Whenever I come across some amateur marketing, it invariably has forgotten to include a call to action. And even when the marketing teacher runs through a list of all the elements you need to include to make your marketing campaign a success, the call to action is at the end, like an addendum or an after-thought.
But for me the call to action is probably the first thing you need to think of. When planning anything, always remember the result is what you should work from, the end product or the final outcome, and none of this would be possible without a call to action.
Don’t rely on assumption
Every marketing strategy is put together for a reason, whether to get more sales, bums on seats at your next event, find another paying client or to make your mailing list a bit bigger. If you’re clever you would have set objectives (SMART goals that include factors to measure the outcome and have a time-frame for accomplishment), but what you really need to think of is the incentive or reason why people will want to buy from you.
The most obvious thing to be aware of is that you should never assume the recipient, reader, audience, customer or website visitor will do what you want them to do. If you have worked hard to create a really pretty advert, a superb product that you think is excellent value or your service is second to none, this won’t induce an immediate and final response within minutes of it going live or being printed.
Tell them what to do
Customers usually aren’t marketing savvy. They aren’t programmed to think strategically, or to understand immediately what they are supposed to do. To the business or advert creator it may be obvious: here’s all these lovely things that are available, so why aren’t these customers falling over themselves to click on this link or type in this URL into their browsers?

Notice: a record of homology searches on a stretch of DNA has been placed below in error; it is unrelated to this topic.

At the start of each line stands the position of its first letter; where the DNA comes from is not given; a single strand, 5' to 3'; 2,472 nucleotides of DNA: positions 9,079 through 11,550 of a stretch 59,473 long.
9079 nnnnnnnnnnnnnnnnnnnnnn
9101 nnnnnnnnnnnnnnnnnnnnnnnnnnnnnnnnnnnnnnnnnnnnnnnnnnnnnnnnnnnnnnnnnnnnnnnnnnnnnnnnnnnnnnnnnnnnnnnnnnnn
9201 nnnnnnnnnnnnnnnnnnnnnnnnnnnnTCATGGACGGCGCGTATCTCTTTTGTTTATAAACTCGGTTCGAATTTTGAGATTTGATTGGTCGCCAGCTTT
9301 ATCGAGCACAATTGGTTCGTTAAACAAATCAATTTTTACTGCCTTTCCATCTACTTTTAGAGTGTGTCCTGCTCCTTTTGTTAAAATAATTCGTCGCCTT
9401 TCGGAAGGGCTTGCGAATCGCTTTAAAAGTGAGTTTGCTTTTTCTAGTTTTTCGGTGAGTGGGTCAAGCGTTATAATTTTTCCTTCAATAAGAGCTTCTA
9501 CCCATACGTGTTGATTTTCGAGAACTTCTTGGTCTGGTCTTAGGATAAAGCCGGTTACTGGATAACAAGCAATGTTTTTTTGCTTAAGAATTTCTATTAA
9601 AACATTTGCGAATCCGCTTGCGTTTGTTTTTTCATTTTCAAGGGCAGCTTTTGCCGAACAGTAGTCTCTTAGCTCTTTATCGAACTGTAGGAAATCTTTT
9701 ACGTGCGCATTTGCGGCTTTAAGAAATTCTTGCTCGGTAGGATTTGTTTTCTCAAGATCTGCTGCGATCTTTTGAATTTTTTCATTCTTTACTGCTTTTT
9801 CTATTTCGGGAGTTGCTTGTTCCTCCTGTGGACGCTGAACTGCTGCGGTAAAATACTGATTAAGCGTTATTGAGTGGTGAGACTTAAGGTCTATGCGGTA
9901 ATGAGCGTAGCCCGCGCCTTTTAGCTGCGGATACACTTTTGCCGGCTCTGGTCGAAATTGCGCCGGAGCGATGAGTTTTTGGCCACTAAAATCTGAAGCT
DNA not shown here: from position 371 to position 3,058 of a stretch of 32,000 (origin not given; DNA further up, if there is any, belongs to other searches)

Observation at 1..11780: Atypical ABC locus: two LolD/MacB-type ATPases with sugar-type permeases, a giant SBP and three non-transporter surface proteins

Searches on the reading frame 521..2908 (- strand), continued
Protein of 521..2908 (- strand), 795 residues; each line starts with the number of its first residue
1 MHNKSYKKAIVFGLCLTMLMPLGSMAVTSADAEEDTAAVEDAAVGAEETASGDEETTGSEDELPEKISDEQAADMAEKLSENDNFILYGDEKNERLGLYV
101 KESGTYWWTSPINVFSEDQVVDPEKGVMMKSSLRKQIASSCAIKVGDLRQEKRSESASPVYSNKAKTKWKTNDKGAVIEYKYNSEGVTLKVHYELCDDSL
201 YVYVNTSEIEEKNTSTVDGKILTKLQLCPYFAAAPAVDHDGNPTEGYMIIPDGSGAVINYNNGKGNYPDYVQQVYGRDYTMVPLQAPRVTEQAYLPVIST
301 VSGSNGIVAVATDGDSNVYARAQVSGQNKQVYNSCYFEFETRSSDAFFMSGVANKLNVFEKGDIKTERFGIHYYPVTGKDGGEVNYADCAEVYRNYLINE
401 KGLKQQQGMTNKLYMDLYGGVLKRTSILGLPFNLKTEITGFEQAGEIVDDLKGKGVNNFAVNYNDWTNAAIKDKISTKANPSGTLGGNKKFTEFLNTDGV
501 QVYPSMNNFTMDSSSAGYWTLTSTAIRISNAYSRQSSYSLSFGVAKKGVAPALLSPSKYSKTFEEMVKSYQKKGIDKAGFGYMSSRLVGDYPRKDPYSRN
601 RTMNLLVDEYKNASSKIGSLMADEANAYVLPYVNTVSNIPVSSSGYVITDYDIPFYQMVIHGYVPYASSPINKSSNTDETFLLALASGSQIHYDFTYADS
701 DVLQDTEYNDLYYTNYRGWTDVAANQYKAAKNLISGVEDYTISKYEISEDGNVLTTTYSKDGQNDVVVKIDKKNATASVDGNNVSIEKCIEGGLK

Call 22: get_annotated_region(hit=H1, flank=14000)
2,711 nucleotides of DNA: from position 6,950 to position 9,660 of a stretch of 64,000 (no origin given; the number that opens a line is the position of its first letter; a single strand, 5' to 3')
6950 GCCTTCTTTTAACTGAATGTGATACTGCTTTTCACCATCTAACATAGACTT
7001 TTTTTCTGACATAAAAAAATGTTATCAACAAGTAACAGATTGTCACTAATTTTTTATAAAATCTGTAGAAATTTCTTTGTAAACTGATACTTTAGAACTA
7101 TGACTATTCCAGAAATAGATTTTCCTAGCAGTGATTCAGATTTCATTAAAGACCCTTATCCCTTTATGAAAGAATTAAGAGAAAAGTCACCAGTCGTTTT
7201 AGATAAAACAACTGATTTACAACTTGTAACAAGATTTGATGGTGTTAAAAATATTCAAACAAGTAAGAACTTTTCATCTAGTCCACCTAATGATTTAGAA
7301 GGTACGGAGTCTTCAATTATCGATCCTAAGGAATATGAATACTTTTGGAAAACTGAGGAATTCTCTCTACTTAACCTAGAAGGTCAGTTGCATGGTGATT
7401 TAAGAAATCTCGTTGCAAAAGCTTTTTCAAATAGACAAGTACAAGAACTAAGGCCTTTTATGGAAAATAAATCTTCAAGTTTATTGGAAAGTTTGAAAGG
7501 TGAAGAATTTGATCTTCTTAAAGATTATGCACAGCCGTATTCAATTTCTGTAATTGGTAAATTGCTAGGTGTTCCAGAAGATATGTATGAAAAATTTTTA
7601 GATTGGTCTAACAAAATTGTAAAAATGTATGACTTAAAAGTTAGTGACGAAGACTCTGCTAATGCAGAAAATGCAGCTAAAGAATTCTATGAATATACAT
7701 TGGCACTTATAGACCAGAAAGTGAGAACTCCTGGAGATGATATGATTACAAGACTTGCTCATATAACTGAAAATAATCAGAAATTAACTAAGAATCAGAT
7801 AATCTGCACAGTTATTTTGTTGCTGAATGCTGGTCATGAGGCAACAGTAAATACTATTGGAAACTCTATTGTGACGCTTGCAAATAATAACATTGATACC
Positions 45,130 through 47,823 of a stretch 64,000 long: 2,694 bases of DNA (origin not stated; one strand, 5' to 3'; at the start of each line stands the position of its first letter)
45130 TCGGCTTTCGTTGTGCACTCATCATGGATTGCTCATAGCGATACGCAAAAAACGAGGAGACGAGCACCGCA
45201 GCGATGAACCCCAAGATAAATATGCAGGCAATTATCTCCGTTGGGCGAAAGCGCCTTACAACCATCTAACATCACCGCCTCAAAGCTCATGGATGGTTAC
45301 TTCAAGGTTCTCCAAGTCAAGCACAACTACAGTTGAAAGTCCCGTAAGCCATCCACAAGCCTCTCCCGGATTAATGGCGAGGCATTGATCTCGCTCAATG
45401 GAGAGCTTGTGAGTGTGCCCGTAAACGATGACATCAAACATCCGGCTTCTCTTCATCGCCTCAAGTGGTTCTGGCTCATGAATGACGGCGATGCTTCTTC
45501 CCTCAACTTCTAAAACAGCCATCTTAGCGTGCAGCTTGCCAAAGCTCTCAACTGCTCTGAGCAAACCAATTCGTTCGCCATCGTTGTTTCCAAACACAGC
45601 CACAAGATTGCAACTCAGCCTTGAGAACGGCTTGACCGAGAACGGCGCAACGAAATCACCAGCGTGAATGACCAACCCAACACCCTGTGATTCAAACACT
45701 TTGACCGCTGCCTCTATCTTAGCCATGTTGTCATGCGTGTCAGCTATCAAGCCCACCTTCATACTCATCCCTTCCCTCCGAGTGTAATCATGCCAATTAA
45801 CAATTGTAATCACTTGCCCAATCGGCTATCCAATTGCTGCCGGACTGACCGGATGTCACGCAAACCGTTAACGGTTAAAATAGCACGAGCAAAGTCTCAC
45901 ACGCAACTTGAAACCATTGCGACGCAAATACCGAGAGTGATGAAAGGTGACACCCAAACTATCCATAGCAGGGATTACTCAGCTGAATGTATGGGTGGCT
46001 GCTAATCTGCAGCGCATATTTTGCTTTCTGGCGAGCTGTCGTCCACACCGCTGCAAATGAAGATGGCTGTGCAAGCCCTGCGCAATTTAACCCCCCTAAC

The answer is, why should they? What’s in it for them? What is the immediate benefit that would prompt a “must react to this now or else I’ll miss out on something wonderful” reaction? Customers are self-centred, they only care about themselves and certainly not a jot about the company or business. So advertising or marketing promotion must take advantage of this phenomenon rather than despair of it, and use their call to action to entice or encourage the response they strive for.
An integral element
That’s why the call to action should be considered first. The campaign should be build around it. It should be an integral element that enables the final outcome to happen, and a lot more focus should be centred on it, with the campaign’s copy written to force the customer to journey towards it. Only then will the consumer do what you want them to do.
So next time you see a leaflet, pamphlet, advert or piece of direct marketing without a call to action, or one that is so tiny and insignificant placed at the bottom (“Oh, we’re suppose to have a call to action, where can we squeeze it in?”), only despair if it’s one of yours. And if it comes from your competitors, rub your hands with glee, as you’ll know their campaign is bound not to succeed.